When Congressman Adam Schiff (D-CA) announced he was running in a crowded Senate primary in the race to succeed long-serving Democratic Senator Dianne Feinstein, few predicted he would have demolished his opponents by raising over $8 million in a single quarter with nearly $30 million on hand over a year before votes are cast.
What did Adam Schiff do to set himself apart in the minds of Democratic primary voters? He was censured by the House GOP.
The vote to censure him split evenly among party lines, with Republicans accusing him of abusing his position on the Intelligence Committee to unfairly investigate then-President Trump. Every single Democrat voted against the measure.
Schiff made a name for himself in the House of Representatives as a distinctly anti-Trump figure, leading the way during the Russia investigations, both impeachments, and the fallout from January 6th. As the leading figure and Chair of the House Intelligence Committee, Schiff burnished his public image around leading the various legal investigations intro Trump, in addition to serving as the lead impeachment manager during Trump’s first impeachment trial.
Before any of that, even, Schiff immediately recognized the political opportunity in branding himself as one of the Democrat’s leading anti-Trump figures: in the first 6 months of Trump’s presidency alone, far before any impeachment trials or indictments, Schiff made over 123 national TV news appearances, totaling over 14 combined hours of airtime. On the first day of Trump’s impeachment trial, in which Schiff was heavily featured as its lead manager, garnered 11 million views on cable news alone.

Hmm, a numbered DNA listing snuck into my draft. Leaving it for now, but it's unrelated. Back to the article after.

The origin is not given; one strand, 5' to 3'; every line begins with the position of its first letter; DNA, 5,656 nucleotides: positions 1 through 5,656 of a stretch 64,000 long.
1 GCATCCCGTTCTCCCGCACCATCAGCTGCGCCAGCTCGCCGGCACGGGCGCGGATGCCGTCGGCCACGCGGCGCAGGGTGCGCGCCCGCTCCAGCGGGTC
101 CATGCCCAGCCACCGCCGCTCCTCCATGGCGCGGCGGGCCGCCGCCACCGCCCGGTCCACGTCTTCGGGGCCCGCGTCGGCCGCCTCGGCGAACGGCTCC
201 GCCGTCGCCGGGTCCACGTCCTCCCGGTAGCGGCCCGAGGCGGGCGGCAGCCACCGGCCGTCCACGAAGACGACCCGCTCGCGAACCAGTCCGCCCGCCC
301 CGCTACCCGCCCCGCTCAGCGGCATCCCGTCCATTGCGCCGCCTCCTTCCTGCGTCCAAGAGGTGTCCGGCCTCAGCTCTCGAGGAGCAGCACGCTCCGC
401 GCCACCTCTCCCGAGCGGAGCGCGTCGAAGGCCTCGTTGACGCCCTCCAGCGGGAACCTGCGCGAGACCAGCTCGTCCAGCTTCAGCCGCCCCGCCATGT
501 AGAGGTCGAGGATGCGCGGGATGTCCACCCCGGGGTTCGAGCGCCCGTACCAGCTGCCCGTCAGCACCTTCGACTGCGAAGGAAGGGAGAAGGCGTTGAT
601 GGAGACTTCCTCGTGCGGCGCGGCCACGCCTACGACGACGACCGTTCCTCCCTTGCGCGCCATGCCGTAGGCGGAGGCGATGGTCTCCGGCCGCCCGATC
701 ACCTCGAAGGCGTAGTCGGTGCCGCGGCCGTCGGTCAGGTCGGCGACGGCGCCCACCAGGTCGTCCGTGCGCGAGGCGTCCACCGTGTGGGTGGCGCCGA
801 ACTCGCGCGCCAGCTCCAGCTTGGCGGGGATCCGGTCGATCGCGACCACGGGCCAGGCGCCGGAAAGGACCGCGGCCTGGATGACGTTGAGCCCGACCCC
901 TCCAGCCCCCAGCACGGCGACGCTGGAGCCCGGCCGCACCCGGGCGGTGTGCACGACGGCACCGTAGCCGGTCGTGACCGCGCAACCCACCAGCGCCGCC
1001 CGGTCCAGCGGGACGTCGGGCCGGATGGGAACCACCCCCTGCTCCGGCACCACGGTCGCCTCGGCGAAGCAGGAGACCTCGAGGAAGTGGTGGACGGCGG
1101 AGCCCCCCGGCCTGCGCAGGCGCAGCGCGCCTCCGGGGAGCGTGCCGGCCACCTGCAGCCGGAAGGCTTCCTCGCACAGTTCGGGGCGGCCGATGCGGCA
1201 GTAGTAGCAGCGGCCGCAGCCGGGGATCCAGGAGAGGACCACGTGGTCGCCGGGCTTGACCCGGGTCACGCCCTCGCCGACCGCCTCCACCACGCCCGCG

Because Schiff has worked tirelessly to frame his political brand around how bad and corrupt the other side is, he’s positioned himself to reap the rewards from a zero-sum two party game.
And reaping the rewards he is: because of Schiff’s tireless “I will go after Republicans” branding, Democratic primary voters (on the whole more liberal than general election voters) flocked to his campaign, supplying him with more fundraising dollars than all of his challengers combined.
His story highlights a trend that’s become all too common in modern politics: it’s not about what you as the candidate stand for, it’s about who you stand against.
Look no further than Donald Trump’s fundraising numbers as he mounts a third presidential campaign: his campaign raised $35 million in Q2 alone, almost all of it coming after his historic indictment for allegedly committing several federal crimes. Because Trump has framed his indictment as the result of the other side unfairly targeting him, his supporters have been hyper-mobilized to double down on their financial support of him.
Because it’s not what he stands for, it’s who he’s standing against.
Political polarization and the increased importance of campaign fundraising feed into each other in a warped, negative feedback loop in which the candidate on each side who can best position themselves as “the noble warrior,” unfairly victimized in their righteous battle against “the evil other side” will almost inevitably attract the most dollar bills – and as we know, those who raise the most money tend to win their campaigns.
This is the predictable result of two-party politics. When the fight becomes about who can best quash the other side, candidates who are perceived as “victims” of the other side’s unfair corruption garner the most sympathy, the most support, and thus the most money. Their actual voting record and policy platforms essentially become an afterthought when positioned against the seductive pull of a storytelling narrative that positions them as the lone David attempting to take down the all-powerful Goliath of the other political party.
Is this really the best way for us to choose our public leaders? Is this really the most ideal way to determine who should be writing bills and creating laws?
We don’t think so. That’s why Good Party was founded – to make it easier and more accessible to run for office as an independent and to vote for independent candidates. The two-party duopoly isn’t going to break itself.